In 1955, Pakistan went further and issued a set of 3 stamps, which depicted the map of what was at that time, West Pakistan. The stamps again conveniently showed the Pakistan Occupied Kashmir (PoK) as a permanent part of Pakistan.
Bolstered by the lack of challenge by the international community to its earlier blatant efforts, Pakistan released a set of 4 stamps in 1960. All these stamps depicted the area of Indian State of Jammu & Kashmir as ‘JAMMU & KASHMIR (FINAL STATUS NOT YET DETERMINED).
The First Day Covers of the set were even more inflammatory and stated ‘The correct position of Jammu & Kashmir vis-à-vis Pakistan & India March 23 1960’.
Clearly, by now Pakistan had changed its tactics and was laying claim to the entire state of Jammu & Kashmir. Pakistan was not making any headway in the battlefield or in international diplomacy, but it had already usurped entire Kashmir in stamps.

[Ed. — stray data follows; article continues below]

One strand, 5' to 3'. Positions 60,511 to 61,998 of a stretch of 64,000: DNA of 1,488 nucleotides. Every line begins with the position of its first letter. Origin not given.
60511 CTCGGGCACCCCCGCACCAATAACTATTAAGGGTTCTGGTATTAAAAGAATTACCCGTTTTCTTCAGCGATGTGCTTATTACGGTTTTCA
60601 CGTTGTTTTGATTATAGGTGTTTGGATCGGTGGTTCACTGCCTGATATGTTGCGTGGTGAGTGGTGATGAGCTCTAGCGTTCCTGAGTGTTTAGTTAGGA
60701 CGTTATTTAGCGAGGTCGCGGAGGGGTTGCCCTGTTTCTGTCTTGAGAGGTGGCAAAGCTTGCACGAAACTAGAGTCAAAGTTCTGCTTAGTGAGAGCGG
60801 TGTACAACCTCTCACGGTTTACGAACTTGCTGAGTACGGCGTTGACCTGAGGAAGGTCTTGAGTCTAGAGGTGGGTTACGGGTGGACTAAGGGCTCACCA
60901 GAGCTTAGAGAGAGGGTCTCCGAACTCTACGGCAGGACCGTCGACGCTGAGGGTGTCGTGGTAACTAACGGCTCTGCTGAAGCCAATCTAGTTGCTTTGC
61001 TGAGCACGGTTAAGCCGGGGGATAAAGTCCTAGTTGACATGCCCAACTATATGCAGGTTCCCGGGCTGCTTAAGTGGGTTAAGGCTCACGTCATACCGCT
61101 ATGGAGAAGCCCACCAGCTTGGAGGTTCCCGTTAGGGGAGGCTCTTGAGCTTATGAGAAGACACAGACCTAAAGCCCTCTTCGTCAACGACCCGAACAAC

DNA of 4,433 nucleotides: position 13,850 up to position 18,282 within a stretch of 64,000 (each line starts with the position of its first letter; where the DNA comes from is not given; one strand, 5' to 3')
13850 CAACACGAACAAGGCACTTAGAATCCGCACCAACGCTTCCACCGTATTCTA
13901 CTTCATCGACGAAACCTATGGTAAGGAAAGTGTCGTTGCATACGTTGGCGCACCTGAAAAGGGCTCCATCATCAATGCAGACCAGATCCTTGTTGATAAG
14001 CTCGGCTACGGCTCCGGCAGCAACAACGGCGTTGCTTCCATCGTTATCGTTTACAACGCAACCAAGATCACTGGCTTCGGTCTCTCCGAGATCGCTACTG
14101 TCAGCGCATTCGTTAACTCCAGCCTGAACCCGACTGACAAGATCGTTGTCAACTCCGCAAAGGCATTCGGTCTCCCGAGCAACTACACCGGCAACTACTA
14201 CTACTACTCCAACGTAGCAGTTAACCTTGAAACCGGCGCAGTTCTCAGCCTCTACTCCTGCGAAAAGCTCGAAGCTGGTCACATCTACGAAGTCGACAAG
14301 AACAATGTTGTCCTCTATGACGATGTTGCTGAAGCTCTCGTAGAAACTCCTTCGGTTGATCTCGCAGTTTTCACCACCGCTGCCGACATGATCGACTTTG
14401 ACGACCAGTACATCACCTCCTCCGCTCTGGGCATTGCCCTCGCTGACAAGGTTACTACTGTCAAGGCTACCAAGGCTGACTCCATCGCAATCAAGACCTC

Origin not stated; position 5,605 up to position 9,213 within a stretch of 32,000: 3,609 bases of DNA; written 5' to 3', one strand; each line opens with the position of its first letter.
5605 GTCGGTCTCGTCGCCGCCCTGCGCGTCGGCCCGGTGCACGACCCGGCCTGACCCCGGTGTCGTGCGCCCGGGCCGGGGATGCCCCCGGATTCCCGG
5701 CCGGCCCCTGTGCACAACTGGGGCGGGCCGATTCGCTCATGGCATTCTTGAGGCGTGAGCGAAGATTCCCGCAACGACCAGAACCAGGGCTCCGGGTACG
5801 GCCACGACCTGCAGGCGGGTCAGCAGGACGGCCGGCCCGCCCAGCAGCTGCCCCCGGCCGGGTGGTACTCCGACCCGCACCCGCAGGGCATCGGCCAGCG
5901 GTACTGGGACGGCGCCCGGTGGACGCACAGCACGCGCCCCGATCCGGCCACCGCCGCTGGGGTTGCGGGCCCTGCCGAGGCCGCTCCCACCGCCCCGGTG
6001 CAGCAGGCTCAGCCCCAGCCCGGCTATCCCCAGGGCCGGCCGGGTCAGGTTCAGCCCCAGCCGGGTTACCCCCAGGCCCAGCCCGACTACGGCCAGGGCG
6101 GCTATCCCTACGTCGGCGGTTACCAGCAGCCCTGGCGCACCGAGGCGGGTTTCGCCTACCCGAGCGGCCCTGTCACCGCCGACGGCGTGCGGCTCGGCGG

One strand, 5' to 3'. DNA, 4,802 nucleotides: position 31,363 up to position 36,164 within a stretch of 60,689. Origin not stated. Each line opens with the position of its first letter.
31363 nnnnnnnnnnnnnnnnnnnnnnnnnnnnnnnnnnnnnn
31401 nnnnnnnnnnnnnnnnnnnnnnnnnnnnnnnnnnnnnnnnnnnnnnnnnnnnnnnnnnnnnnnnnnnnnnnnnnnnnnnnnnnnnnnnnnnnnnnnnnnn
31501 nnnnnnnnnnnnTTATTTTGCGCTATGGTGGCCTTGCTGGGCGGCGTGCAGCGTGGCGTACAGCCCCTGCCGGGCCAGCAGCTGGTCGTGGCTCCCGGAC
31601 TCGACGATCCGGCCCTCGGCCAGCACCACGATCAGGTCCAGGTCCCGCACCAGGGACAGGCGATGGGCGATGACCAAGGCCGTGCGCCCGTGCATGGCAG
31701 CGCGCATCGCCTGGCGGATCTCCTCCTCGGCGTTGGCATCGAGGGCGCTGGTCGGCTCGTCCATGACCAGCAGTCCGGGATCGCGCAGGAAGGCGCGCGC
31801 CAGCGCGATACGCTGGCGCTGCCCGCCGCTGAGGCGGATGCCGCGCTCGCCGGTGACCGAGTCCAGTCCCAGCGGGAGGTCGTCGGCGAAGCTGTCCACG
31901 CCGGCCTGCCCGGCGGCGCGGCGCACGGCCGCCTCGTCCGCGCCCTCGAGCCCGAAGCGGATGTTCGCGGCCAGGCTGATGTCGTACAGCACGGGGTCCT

True to its position, in 1974 Pakistan issued another stamp of 20 paise denomination, titled ‘Shahrah-e Pakistan’.
The map showed PoK as part of Pakistan, while it depicted the Indian State as ‘Disputed territory’.
To maintain its illegal stand over Jammu & Kashmir and to fool its own people and the international community, Pakistan issued a set of 2 stamps in 1982 as part of its Independence Day celebrations.
The 85 paise stamp in this set had a map of Pakistan, which again depicted the Indian State of Jammu & Kashmir as ‘Disputed Territory’.